Is Your Trunk Roadside Emergency Ready?
BLOOMINGTON, IL--Jan. 7, 2014: Nearly all drivers could improve what is in their trunk to be better prepared for roadside emergencies. A new survey by State Farm and KRC Research shows two-thirds of drivers (67 percent) had some sort of "junk" in their trunk ranging from car detailing equipment to toys and used food or drink containers. Additionally, drivers shared a variety of strange "junk" items in their trunk including an old gorilla costume to an inflatable sheep to a wedding dress. Getting rid of the "junk" (non-emergency supplies) and adding the right supplies will help people deal with the unexpected and get back on the road.
When it comes to being prepared for roadside emergencies, men are more likely than women to have at least one of the essential supplies in their trunk according to the survey. Essentials include jumper cables (64 percent of men vs. 53 percent of women), a flashlight (62 percent of men vs. 48 percent of women), and a first aid kit (47 percent of men vs. 40 percent of women). Men are also more likely than females (81 percent to 53 percent, respectively) to check their vehicle's emergency supplies.
"Even on a relatively short trip, you can find yourself stranded for several hours. Whether it's because of a flat tire, an empty fuel tank or treacherous conditions like ice or fog, it's important to be prepared," said John Nepomuceno, auto safety research administrator from State Farm. "These new findings highlight the importance of having the right emergency equipment so you can safely get back on the road sooner."
Who has the most "junk?" The survey also revealed that parents (77 percent), younger (79 percent) and middle aged (73 percent) drivers were significantly more likely to have "junk" in their trunk, than non-parents (62 percent) and older drivers (58 percent), respectively.
Only five percent of drivers carry all recommended items While nearly all drivers (96 percent) had at least one emergency item in their vehicle, such as a spare tire or jumper cables, a mere five percent carried all the emergency roadside equipment, including: jumper cables, spare tire, hazard triangle/road flares, flashlight, first aid kid, windshield scraper, water, non-perishable food and a blanket.
Drivers need to check emergency car supplies Nearly four in 10 (38 percent) drivers with emergency supplies say they check that their supplies are working at least twice a year or more (the recommended frequency). Thirty-one percent of drivers say they only check once a year and 32 percent say they have never checked at all.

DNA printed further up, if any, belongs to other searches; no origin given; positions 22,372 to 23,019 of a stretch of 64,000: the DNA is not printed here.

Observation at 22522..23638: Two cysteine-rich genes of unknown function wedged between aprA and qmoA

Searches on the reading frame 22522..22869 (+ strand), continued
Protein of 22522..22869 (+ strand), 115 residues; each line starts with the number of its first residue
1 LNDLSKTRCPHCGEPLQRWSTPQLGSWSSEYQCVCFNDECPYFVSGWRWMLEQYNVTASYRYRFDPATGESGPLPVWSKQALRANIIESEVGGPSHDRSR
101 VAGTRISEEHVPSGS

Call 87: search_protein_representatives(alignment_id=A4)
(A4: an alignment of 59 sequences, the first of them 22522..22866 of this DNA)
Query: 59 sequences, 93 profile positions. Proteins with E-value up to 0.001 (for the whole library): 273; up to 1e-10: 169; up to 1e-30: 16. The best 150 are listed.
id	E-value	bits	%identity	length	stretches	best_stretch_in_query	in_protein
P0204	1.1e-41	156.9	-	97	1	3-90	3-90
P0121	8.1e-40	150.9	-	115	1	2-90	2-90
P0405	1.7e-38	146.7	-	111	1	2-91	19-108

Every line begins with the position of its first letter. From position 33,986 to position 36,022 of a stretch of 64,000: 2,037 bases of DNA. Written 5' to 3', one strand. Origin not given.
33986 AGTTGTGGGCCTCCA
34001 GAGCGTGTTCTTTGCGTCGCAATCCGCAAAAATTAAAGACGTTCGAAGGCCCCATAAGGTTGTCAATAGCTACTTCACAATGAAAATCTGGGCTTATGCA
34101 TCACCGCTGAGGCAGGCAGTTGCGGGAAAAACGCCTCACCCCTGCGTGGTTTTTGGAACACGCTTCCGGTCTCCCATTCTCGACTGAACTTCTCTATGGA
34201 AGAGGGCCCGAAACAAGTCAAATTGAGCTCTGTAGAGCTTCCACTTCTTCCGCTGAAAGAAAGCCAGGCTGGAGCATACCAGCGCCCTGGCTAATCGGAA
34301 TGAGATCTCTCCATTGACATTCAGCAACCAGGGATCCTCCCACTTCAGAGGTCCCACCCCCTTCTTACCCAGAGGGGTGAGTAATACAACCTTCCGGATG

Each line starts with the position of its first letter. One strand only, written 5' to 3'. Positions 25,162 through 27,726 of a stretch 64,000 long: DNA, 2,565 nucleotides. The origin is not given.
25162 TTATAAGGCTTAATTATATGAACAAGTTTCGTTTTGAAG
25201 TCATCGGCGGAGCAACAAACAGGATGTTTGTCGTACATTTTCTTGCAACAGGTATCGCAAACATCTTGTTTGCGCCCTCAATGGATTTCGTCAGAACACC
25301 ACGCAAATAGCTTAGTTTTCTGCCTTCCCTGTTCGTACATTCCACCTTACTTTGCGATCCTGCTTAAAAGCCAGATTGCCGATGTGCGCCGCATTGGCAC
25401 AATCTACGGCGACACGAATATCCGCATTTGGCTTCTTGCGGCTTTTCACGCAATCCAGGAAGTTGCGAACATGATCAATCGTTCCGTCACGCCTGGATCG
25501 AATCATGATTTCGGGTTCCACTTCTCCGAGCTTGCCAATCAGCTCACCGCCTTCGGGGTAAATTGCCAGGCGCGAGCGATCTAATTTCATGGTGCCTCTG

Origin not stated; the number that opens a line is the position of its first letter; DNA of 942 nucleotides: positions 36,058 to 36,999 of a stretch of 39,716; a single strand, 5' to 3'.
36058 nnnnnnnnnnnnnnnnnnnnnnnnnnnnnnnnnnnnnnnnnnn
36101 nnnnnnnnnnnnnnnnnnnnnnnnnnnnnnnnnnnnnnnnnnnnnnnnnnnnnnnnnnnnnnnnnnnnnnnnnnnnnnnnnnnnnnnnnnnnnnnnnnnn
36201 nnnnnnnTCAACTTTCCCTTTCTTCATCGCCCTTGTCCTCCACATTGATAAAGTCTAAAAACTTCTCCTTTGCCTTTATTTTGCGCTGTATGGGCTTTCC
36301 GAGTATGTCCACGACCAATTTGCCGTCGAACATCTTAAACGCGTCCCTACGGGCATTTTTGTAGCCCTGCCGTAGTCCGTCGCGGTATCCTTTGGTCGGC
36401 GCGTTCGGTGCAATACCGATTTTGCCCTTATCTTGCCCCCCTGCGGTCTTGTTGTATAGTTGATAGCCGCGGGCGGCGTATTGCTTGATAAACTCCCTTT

Trunk Essentials State Farm encourages responsible driving every day of the year, and especially during cold weather months when inclement weather is more common. If driving conditions turn treacherous and leave you stranded, these emergency roadside items can help you stay safe until help arrives.
Hazard triangle (with reflectors) or road flares First aid kit Jumper cables Windshield scraper and brush Spare tire Blankets and extra warm clothing Cell phone and charger High-calorie, non-perishable food Road salt or cat litter to help with tire traction Brightly colored distress sign or "Help" or "Call Police" flag Candle/matches, lighter, and/or flashlight Tarp for sitting or kneeling in the snow for exterior work like a tire change
"Ensuring that the roadside emergency equipment in your vehicle works properly is often overlooked," Nepomuceno says. "In fact, according to the State Farm survey, a majority of drivers with emergency car supplies are putting themselves at risk by failing to regularly check that their equipment is working properly. The only thing worse than getting a flat tire is finding out that your spare is also flat."
For additional information and emergency roadside tips, visit Roadside Tips.
Methodology The study was an online survey designed and conducted by KRC Research on behalf of State Farm from October 25 to November 3, 2013. In all, 1,000 drivers among a demographically representative U.S. sample of adults 18 years of age and older were surveyed. All respondents were required to have a valid U.S. driver's license to participate in the survey. This online survey is not based on a probability sample and therefore no estimate of theoretical sampling error can be calculated.